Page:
The Tennessee Valley Authority manages a stairway system of nine dams along the 652 miles of Tennessee River that begins north of Knoxville, winds through northern Alabama and terminates in Kentucky. There are another dams at 20 tributary rivers and reservoirs feeding into the main river.
What happens this week at Fort Loudoun Dam in Lenior City and upstream at Cherokee and Douglas dams will certainly determine the fate of the anglers.
Here is what we can expect. Cherokee Dam on the Holston River and Douglas Dam on the French Broad are forecasted by TVA to release the equivalent of one inch per day into the Tennessee River. As you can see in the photo the water is expected to drop about an inch per day in Fort Loudoun. It’s been doing just that for days now as the water is sent into downriver. Loudoun is full pool at 813 MSL with the level today at 808.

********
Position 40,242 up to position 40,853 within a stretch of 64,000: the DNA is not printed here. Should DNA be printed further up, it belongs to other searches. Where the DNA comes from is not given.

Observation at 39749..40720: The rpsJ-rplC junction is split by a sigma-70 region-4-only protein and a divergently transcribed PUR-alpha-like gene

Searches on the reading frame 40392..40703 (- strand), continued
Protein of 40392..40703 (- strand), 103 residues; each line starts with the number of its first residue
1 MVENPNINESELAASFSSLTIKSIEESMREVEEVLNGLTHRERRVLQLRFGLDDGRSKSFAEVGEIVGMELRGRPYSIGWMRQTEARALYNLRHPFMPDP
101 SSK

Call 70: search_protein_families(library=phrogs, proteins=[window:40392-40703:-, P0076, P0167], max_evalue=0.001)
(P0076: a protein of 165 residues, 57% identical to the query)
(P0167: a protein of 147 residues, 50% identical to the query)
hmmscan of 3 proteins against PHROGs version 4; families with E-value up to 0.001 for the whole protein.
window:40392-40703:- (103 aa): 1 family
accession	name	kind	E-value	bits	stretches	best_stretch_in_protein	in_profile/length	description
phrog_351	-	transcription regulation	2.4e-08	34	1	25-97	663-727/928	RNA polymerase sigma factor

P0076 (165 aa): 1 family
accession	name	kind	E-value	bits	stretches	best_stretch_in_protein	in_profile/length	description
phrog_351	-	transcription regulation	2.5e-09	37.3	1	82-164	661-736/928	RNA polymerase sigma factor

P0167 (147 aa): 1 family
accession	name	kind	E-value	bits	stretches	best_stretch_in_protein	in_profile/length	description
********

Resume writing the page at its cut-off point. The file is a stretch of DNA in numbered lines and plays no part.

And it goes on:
“We will be dealing with two water factors here this week,” noted Josh Bertrand. “Those are the falling water and current.”
The falling water is the given. But so is current. You’ve got to wonder whether or not the fish are already acclimated to the current from living in a river system. So what’s a little more matter? Same thing with the falling water. What it will come down to, is how the combination of all those intangibles influences the prespawn migrations of the bass.